The OA Interviews: Peter Mandler

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Richard Poynder

Dec 11, 2018, 9:43:18 AM12/11/18

Plan S is the most ambitious OA initiative yet mooted by any public research funder and has caused hand-wringing even amongst OA advocates. While some have welcomed the initiative, others are critical. Yet others appear decidedly conflicted about it.


To date, much of the public debate has focussed on the implications for scientists. Yet the impact on Humanities and Social Sciences (HSS) scholars looks likely to be more profound.


The implications for HSS journals and learned societies are of particular concern, and there are real fears that the rules that will be applied to journals (including compulsory CC BY) will be extended to books too – a move that is felt would be entirely inappropriate. cOAlition S has yet to issue guidance on this but has said that it plans to do so. To add to the concern, earlier this year it was announced that to be eligible for the 2027 REF long-form scholarly works and monographs will have to be published OA. Monographs are key vehicles for HSS scholars to communicate their research.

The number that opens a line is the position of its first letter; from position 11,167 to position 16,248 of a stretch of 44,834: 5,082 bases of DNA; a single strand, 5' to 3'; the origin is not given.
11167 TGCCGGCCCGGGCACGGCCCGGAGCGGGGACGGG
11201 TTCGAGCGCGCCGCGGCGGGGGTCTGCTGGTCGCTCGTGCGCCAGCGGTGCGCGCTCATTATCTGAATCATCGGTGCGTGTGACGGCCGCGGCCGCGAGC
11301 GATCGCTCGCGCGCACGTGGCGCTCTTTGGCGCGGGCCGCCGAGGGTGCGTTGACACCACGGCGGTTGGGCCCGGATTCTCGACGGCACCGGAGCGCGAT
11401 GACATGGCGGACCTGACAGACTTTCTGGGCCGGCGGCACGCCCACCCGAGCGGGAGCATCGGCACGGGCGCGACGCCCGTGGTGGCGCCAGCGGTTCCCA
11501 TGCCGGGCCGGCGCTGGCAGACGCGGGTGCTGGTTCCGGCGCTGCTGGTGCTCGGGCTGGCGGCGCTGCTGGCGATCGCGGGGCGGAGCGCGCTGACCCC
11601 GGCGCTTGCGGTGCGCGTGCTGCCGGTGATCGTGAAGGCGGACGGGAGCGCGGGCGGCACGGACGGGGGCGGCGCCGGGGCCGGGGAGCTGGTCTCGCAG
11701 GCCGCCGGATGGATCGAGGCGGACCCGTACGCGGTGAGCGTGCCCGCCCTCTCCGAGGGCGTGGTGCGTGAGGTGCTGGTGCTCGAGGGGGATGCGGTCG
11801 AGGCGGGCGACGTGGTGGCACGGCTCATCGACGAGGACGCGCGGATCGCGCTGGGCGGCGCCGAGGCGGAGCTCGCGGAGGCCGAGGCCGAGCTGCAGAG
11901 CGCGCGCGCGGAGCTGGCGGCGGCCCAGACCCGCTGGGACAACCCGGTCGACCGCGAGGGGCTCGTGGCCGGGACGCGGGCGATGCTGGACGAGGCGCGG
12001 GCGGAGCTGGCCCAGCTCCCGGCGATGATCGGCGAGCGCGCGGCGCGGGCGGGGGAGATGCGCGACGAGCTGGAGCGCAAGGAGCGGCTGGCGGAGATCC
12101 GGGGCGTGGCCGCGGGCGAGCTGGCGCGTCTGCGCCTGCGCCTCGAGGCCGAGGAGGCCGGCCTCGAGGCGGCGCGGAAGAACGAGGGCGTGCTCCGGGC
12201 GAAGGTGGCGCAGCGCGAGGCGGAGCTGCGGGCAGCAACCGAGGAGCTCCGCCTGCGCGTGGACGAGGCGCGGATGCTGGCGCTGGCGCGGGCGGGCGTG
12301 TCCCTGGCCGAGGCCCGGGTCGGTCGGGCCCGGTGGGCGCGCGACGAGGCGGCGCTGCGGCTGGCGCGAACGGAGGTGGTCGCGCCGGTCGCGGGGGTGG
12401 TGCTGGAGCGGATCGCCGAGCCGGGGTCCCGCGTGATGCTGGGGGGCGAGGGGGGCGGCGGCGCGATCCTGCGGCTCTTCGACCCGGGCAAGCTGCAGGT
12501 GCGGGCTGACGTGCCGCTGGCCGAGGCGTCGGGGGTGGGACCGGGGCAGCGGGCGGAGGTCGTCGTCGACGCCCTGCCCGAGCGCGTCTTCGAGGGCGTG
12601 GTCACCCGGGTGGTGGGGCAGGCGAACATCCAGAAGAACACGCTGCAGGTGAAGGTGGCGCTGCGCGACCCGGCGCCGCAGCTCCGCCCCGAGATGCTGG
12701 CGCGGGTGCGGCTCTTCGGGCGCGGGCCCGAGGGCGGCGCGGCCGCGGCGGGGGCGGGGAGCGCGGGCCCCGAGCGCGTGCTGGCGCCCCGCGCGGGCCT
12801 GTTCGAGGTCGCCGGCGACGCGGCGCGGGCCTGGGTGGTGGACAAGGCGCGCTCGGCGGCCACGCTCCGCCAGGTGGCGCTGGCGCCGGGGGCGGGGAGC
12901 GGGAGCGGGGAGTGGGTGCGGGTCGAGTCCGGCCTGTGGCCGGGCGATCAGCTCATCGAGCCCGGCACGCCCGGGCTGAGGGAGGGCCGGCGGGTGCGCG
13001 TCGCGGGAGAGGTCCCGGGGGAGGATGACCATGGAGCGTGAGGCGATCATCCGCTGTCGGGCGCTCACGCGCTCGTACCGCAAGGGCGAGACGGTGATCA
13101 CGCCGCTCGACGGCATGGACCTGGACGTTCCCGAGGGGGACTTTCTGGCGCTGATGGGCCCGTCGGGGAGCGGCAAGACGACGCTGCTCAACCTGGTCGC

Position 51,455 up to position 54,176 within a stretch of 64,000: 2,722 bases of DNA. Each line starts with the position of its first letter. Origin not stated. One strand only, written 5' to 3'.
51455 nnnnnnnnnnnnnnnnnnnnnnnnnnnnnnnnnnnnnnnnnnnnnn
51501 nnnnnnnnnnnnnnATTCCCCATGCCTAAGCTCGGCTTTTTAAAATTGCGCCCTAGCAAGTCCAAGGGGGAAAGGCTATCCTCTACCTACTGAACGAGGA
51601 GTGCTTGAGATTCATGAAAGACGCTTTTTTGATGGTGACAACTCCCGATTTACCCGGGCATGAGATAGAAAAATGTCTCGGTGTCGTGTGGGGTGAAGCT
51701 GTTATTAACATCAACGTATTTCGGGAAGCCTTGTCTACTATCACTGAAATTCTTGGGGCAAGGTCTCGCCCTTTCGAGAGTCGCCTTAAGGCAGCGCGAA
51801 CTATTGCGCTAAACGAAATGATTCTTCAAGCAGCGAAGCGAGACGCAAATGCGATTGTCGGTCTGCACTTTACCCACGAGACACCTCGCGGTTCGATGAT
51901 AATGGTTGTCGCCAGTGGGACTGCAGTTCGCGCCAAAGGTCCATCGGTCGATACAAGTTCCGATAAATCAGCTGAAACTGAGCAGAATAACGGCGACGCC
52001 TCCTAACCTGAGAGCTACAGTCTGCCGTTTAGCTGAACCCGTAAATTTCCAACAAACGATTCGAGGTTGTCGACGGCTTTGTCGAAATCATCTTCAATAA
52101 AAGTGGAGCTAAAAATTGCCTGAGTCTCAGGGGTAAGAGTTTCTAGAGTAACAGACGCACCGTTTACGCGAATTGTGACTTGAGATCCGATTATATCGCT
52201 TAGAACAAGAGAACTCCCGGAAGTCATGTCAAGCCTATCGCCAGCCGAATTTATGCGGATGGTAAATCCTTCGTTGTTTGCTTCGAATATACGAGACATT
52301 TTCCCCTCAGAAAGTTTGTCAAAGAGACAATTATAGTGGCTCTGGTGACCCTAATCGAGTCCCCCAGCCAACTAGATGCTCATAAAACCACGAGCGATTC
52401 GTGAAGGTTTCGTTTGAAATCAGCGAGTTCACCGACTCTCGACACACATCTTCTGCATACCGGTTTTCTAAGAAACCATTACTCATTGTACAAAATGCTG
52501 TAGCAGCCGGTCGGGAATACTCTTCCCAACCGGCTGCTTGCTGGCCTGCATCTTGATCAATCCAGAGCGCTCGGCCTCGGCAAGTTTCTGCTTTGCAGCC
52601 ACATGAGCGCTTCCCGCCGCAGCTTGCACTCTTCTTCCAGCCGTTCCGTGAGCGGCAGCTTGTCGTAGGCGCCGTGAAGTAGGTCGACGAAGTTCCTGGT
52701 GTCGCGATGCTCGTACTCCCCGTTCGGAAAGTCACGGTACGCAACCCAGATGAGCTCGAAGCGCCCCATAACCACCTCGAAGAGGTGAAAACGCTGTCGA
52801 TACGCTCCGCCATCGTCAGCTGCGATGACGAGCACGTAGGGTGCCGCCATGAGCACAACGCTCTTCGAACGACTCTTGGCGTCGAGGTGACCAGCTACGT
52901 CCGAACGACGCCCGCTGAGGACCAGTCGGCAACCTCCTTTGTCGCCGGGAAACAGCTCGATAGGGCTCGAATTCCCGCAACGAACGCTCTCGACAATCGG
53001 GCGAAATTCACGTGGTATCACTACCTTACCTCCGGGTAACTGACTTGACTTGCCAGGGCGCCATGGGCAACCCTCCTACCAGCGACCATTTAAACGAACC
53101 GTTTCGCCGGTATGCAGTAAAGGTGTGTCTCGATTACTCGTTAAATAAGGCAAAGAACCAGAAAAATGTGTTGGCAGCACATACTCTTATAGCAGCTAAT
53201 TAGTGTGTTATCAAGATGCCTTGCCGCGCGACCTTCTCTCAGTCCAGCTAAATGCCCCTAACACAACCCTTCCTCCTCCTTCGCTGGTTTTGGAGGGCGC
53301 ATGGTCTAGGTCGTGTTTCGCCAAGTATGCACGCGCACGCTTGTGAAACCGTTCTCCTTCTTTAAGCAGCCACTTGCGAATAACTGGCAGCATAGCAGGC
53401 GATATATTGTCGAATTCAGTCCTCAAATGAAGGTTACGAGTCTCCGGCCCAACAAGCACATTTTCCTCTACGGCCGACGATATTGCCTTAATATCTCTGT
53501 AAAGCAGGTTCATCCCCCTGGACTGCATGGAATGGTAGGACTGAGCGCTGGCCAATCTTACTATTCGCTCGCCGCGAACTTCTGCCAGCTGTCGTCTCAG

What is particularly frustrating for UK-based HSS scholars is that Plan S looks set to rip up the settlement that was reached in the wake of the 2012 Finch Report. Wounds that had begun to heal will be re-opened.


As Peter Mandler, Professor of Modern Cultural History at Gonville and Caius College, Cambridge, puts it, “[I]t’s as if we haven’t had the five years of post-Finch arguments! We’re just going to have to have them all over again.”


For a sense of the challenge Plan S poses for HSS scholars please read the interview with Peter Mandler here:

Richard Poynder

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